Moving into someone's old desk, as several of us have done here at the new Scene, always has a voyeuristic quality. You go through the drawers and see what scraps the person before you left behind. You see their books and the remnants of their files. When you set up the phone, there's the weird necessity of going through someone else's messages and deleting them one by one, and you have to listen a little because the machine simply won't let you erase them en masse.
It's less personal, but there's a similarly weird quality about putting out - and perhaps even reading - this first new issue of Cleveland Scene.
In recent years, the city has seen arts coverage take a tumble: A round of buy-outs at The Plain Dealer decimated the arts reporting staff, even as the paper argued on behalf of huge investments by Severance Hall, the Cleveland Museum of Art, and editorialized in favor of public funding for the arts (as did I). More recently the amount of space the daily paper dedicates to discussion of the region's cultural work has also been cut back. At the old Scene, arts coverage suffered with the freelance budget. Meanwhile the magnificent Angle Magazine ceased publication, as did the regional Artefakt. And last week brought the final issue of the Free Times.
All this has happened at the same time public discussion reached consensus that the arts - from our world-class institutions to the entrepreneurial work of individual artists - are a vital part of the economy and an important asset to the region. The most obvious testament to this was the decisive victory of Issue 18, which created a dedicated public-funding mechanism to help support all this activity. We voted. Art matters.
But all that is expensive lip service if we don't treat art and artists as news, worthy of both reporting and in-depth discussion, and if we don't make it a part of our lives.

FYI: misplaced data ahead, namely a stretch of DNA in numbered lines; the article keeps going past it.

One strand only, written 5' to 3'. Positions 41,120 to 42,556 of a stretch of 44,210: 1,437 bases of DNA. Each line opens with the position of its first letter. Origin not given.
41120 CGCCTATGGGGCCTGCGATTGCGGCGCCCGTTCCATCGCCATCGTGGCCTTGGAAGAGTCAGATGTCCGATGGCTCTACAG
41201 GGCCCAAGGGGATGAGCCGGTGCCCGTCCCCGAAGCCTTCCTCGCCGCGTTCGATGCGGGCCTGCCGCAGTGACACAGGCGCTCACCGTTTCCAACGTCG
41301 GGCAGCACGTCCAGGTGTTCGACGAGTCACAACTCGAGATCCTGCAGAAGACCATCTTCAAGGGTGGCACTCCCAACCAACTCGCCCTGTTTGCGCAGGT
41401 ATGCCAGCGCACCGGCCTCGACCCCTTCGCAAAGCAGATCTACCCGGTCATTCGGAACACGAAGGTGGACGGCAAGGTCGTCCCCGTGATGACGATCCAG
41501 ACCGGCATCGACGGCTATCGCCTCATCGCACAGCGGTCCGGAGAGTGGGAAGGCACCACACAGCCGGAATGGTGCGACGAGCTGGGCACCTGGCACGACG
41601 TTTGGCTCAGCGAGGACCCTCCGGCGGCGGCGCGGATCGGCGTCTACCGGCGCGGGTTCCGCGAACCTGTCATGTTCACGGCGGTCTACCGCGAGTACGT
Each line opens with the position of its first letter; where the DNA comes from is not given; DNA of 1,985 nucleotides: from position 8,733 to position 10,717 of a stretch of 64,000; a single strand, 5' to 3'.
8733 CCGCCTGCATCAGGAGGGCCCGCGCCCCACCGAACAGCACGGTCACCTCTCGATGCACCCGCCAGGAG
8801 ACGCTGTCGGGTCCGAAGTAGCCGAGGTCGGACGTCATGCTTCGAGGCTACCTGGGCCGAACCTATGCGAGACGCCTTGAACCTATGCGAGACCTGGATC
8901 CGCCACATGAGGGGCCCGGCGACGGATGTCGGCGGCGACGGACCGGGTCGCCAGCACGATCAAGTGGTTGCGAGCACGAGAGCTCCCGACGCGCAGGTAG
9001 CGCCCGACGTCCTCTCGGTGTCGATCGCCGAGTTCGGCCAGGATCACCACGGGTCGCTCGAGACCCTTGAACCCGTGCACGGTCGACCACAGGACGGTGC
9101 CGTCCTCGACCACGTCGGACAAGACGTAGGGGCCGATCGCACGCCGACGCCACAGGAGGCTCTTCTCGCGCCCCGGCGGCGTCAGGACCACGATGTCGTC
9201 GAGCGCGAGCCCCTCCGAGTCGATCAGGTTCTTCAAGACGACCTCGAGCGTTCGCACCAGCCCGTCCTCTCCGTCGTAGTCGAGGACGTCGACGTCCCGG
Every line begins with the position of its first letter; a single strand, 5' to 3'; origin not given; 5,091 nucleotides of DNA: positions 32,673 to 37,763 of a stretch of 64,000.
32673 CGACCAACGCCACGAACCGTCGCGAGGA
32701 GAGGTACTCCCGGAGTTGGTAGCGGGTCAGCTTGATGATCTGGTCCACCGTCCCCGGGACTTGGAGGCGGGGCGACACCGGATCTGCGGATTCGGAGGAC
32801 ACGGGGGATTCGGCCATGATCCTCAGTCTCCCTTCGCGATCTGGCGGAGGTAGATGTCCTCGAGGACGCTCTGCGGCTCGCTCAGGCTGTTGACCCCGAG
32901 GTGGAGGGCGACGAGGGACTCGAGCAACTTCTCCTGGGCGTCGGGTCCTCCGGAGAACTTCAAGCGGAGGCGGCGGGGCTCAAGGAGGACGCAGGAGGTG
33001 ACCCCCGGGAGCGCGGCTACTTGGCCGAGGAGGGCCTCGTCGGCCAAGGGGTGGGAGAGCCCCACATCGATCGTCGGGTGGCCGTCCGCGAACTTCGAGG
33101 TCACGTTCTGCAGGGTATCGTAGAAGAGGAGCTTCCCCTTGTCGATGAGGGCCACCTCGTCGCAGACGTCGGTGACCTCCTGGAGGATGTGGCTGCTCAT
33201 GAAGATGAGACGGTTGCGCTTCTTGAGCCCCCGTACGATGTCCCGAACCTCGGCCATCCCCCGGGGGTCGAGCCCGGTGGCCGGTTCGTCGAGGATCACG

And frankly, all that talk of industry and economy is beside the point. Art shouldn't need justification in economic terms. Beautiful and meaningful performances and things are worth more than money. That's why you're going to see continual in-depth reporting on the arts in the new Cleveland Scene.
There's no better example of the arts-and-economy argument than the Ingenuity Festival, which is going on this weekend. It's an event that was created to highlight arts and technological assets in the hope of bringing people and money downtown. And every year it has been judged on those terms: How big is the budget, compared to last year's? How big is the deficit? How many people came? These are the questions that determine the future of the event, especially as organizers answer to their funders, including taxpayers who smoke.
Meanwhile, artists both local and national are pouring imagination into downtown nooks and crannies, from Playhouse Square performance spaces that are our cultural heritage to asphalt and brick alleys that are every bit as much of that heritage. Have they somehow failed if the money doesn't pour in? Or can we simply accept that it's worth it to stretch our aesthetic boundaries, to appreciate beauty, accomplishment and ingenuity? I know my own answer to that question. I want to hear yours, and also hear about your events and developments in the arts world. Be sure to keep me posted. Thank you for reading.